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PRICE OF AMERICA: Mark sings the ‘Mar-A-Lago Blues’

Mark sings the blues for America. Stock photo.

 

“Can you still sign up to sing the blues at the Rusty Nail?” I asked my son.

“Open blues jam every Tuesday,” he answered. “Are you working on something?”

“Always.”

Since November 2016, I’ve listened to a lot of blues. I appreciate the blues more during Black History Month—well, the blues as formed in post-Civil War South. One music historian speculated its unique rhythms, sorrow, humor and hope could only have originated in a country with one foot still in chains and a perverse relationship to power. Once in awhile, I’ll frame out lyrics to accompany a standard 12-bar blues form.

February has given us a lot of reasons to sing the blues. To start, the Senate held an acquittal ceremony for ‘Ol 45. Three of the more moderate Republican senators—Lisa Murkowksi, Susan Collins and Lamar Alexander—voted to acquit. Afterward, they admitted they believed ‘Ol 45 was guilty as the devil; they just didn’t think it was that big a deal. Susan Collins said she was pretty sure impeachment would teach Ol’ 45 “a pretty big lesson.”

Post acquittal, Ol’ 45 intervened in the Department of Justice’s sentencing of Roger Stone, leading to the resignation in protest of four prosecuting attorneys. He continues to seek out and punish disloyal “whistleblowers.” He recalled Ambassador Sondland and removed the Lieutenant Colonel Vindman from his position along with his brother (an NSC ethics attorney). He suggested DOD consider stronger punishment for the colonel, continuing a habit of intervening in military justice. Some of his staff of apologists insist the actions weren’t retribution, but Ol’ 45’s tweets contradict that.

Other staff asserted, as they have since day one, the president has the absolute right to surround himself with people who are loyal to him. “The president is entitled to staffers that want to execute policies he has confidence in,” said Robert C. O’Brien, the national security adviser regarding the removal of Vindman.

While many prefer a lieutenant colonel adhere to the Uniform Code of Military Justice and remain loyal to the principles of the Constitution, Mussolini and Don Corleone would agree personal loyalty trumps actual patriotism.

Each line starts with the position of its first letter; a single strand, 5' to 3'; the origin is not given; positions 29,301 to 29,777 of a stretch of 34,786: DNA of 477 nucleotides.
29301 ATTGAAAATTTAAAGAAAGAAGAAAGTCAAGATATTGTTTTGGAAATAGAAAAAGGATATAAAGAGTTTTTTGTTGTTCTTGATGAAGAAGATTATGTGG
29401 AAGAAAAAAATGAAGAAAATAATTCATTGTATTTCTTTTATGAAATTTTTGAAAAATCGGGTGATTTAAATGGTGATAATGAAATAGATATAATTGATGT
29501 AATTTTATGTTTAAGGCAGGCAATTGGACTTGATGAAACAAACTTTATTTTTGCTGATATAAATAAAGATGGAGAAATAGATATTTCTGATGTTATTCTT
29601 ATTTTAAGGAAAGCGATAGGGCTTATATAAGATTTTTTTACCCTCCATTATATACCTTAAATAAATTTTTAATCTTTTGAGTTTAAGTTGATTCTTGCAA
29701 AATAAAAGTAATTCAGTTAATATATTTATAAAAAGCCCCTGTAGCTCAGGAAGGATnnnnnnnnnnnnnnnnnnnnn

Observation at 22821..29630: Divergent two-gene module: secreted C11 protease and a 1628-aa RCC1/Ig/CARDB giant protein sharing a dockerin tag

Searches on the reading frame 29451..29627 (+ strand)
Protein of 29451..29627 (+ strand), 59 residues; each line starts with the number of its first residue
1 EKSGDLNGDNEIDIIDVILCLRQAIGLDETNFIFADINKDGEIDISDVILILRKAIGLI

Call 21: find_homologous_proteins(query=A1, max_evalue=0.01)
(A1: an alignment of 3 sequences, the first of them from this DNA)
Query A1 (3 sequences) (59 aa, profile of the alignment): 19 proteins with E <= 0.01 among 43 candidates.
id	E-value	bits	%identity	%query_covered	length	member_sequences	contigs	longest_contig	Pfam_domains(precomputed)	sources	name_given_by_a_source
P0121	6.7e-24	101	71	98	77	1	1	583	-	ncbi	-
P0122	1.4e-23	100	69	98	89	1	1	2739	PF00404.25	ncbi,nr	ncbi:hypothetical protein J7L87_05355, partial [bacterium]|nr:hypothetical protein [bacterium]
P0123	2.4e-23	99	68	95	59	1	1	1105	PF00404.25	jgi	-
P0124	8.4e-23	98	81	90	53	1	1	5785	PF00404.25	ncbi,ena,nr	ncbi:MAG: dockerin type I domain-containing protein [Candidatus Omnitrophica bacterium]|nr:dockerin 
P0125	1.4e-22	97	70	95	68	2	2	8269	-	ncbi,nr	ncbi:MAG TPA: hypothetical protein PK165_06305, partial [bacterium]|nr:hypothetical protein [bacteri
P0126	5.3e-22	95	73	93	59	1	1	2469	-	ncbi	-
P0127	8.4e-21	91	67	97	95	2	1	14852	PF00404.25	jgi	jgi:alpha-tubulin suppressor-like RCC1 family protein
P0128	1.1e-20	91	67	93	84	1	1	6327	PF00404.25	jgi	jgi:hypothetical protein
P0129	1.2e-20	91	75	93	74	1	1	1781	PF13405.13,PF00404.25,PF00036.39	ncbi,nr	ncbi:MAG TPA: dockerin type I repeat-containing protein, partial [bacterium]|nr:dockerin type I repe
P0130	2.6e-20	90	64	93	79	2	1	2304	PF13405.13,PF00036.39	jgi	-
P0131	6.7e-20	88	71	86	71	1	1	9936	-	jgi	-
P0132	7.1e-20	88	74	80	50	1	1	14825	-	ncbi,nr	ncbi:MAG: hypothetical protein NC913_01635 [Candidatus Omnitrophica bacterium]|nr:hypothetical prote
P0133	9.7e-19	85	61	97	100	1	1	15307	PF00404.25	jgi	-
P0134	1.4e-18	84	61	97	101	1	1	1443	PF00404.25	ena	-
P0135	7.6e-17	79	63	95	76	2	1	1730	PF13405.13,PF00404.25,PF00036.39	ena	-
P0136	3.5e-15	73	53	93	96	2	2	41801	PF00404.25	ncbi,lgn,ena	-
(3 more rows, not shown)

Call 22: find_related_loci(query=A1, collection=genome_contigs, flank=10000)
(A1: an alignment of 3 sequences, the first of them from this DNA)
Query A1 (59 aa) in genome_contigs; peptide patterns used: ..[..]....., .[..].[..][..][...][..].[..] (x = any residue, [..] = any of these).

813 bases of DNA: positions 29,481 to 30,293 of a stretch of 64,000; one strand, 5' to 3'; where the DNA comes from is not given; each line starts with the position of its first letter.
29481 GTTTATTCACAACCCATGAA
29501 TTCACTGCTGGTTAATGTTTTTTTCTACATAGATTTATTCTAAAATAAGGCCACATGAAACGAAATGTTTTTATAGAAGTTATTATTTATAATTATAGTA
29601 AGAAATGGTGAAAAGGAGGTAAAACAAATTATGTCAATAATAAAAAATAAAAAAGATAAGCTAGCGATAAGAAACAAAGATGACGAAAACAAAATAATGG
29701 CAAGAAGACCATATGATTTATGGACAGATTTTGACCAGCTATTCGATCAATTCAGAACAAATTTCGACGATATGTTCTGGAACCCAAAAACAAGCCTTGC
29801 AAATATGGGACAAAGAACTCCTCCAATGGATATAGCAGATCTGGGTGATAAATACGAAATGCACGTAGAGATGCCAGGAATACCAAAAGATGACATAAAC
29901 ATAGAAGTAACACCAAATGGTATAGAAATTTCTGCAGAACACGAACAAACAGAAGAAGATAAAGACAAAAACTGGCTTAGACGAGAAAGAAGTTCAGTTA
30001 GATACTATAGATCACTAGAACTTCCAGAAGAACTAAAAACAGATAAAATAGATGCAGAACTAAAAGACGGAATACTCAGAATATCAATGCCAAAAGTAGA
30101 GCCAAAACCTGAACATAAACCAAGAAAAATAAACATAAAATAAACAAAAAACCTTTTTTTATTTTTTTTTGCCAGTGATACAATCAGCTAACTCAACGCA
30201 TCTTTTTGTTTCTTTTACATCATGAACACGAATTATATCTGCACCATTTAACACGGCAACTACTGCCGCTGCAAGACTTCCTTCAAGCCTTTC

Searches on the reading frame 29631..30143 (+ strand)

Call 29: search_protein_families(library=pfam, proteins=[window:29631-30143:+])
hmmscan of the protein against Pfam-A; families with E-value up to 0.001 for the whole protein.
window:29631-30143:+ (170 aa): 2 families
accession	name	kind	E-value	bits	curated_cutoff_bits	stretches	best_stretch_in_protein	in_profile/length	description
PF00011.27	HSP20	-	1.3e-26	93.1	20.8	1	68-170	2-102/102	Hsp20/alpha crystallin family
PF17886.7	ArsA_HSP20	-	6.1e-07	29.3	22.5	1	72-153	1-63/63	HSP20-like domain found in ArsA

The “bigly lesson” Ol’ 45 learned is he can “shoot someone on 5th Avenue and not lose votes.” The problem isn’t that Ol’ 45 makes such bombastic claims; he’s been spouting shock-jock comments since his Howard Stern days. The problem comes from citizens who voted for and continue to defend him and idolize him—who actually want leaders that spit on the rule of law, seek to out whistleblowers, fire their friends and their enemies, and, if it becomes necessary, maintain power. Ol’ 45 is exactly what they wanted all along—a rising stock market, a strong economy for the 1% and plantation power wielded by a white man in the White House.

It may seem hard to believe for most centrists from either party—perhaps especially for kumbaya liberals, but it’s true. Deep down, a lot of Americans crave exactly this kind of leadership. Their relationship with power is so perverse; to them Roger Stone, the felon, with the Nixon tattoo on his back, is a hero. So is Nixon. To them, Woodward, Bernstein, Mark Felt (Watergate’s “Deep Throat”) and the three Republicans (Senator Goldwater, Congressman Rhodes and Senator Scott) who urged Nixon to resign were traitors. To them, laws are for the weak. The truly strong leader uses power to bend, break, or rewrite laws to their own ends. For the truly strong leader, loyalty to the person always trumps loyalty to principle.

If it sounds like democracy is gone with the wind, it might be time to dust off the guitar and head to the Rusty Nail.

“Well,” my son asked. “Let’s have it.”

I smiled and cleared my throat to sing…

“I used to work at the White House, defending dung-filled lies.

“I used to work at the White House, defending dung-filled lies.

“Now I’m at the drive-through window, ‘Hey, buddy, you forgot your fries,

“I used to work at the White House, and I tried to tell the truth.

“I used to work at the White House, Lord it wasn’t no use.

“Now my babies and I live in a box, and the box ain’t got no roof.

“I got them Mar-A-Lago Blues, I got them aw-llll night long.

“It’s the price America pays: electing folks that don’t know right from wrong.”

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Encore Magazine regularly covers topics pertaining to news, arts, entertainment, food, and city life in Wilmington. It also maintains schedules and listings of local events like concerts, festivals, live performance art and think-tank events. Encore Magazine is an entity of H&P Media, which also powers Wilmington’s local ticketing platform, 910tix.com. Print and online editions are updated every Wednesday.

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